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The National Women's History Alliance, which spearheaded the movement for March being declared National Women's History Month, has announced the women's history theme for 2023, “Celebrating Women Who Tell Our Stories.”

The colors of Women's History Month are purple, green, and white. Each of these colors has their roots in the suffrage movement but continue to have modern meanings today. .


Historically, white was included as part of Women’s History Month’s palette because it represents purity and equality. The concept of purity was "especially important to contradict the smear tactics of the anti-suffragists, who portrayed suffragists as loose or immoral women," according to Barnes. However, the symbolic meaning of purity has lost its original value because of its current controversial associations with current depictions of white marking equality, truth and freedom.

“Since the movement’s origins, the color white has been used in association with equality and was used by women’s rights activists,” York says. “As an example, in 1978 to support the Equal Rights amendment, 200,000 women dressed in white marched on Washington D.C. wearing white with sashes in purple and green.”

White is said to calm and comfort us, as well as have an uplifting effect, shares York. “Throughout history, including the women’s movement, white has been worn during important rituals. This color leaves our minds open to possibility and serves to uplift our thoughts and mood.”


Ah, visions of verdant mountains and fertile valleys. “The color green symbolizes hope, new beginnings and growth,” York says.

Generally speaking, the color green represents nature. “There are deep meanings associated with it as it brings one a feeling of being closer to nature thereby soothing stress and boosting our moods.,” York says. “It is thought that it has ancient positive roots due to this association of nature’s cycle of new growth, rebirth and harmony, and the hope of these new beginnings.”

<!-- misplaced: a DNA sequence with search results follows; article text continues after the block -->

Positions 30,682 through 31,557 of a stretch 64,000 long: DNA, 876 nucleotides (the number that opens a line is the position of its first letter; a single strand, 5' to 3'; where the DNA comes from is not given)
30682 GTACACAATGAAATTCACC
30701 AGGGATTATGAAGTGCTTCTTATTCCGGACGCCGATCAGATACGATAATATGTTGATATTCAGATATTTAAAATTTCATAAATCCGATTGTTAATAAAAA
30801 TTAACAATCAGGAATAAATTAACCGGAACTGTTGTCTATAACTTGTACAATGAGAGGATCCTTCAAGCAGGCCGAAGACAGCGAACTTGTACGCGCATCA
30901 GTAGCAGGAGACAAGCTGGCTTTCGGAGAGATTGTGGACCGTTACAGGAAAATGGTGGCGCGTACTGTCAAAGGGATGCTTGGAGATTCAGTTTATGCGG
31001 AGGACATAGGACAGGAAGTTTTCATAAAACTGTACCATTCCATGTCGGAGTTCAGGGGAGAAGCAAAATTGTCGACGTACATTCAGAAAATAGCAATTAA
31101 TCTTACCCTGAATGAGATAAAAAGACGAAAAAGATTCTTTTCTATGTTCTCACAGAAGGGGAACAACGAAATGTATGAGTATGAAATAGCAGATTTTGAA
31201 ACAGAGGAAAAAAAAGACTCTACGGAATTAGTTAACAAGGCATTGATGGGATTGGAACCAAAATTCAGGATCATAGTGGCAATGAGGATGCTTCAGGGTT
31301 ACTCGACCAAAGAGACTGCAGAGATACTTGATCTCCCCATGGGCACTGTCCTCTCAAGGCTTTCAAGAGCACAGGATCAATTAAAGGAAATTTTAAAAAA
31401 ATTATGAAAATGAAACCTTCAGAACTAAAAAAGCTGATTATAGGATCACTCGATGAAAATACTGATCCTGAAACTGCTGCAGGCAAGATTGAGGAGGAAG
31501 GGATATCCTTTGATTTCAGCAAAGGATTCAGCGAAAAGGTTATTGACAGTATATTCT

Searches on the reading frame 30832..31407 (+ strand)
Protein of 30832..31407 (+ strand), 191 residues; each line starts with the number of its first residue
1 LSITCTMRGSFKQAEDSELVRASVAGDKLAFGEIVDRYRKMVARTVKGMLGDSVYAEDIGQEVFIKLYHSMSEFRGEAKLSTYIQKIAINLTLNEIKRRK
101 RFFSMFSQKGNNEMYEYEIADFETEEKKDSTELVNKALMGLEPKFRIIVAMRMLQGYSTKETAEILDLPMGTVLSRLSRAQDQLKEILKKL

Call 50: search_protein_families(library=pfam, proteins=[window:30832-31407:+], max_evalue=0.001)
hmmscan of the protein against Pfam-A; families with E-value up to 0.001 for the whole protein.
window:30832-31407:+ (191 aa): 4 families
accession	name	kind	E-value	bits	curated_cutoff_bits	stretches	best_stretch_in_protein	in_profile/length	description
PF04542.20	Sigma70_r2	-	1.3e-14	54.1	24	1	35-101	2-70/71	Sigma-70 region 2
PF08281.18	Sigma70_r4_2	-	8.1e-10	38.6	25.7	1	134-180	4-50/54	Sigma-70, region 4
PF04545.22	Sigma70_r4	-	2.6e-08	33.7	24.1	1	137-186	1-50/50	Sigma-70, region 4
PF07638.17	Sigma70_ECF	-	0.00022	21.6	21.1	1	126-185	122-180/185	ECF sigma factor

As for purple, Barnes points to a blog post by Stephanie Hall in the Library of Congress about symbolism in the Women’s Suffrage Movement."In England purple symbolized royalty, loyalty to the cause, and women’s quest for freedom," Hall writes. In the U.S., however, purple lacks the royal nod.

"Purple is recognized internationally as the color of women and gender equality,” York says, adding that it stands for justice and dignity, and signifies visionary thinking.

Something else to note: York point out that purple is a beautiful mixture of red and blue, which physiologically may have a calming and inspiring effect on body and mind.

What about gold?

This metallic hue deserves mention, too. “Gold was also a popular color for American suffragists. It emerged from their losing battle for suffrage in the state of Kansas in 1867, when they adopted the sunflower, Kansas’ state flower, as their symbol,” Barnes says. “The gold of the sunflower was seen as ‘a beacon of hope’ and was adopted by American suffragists along with the purple and white from the UK movement.”

So, if you like glitz, feel free to accessorize with gold — in addition to purple, white, and green — during the month. By Perri Ormont Blumberg

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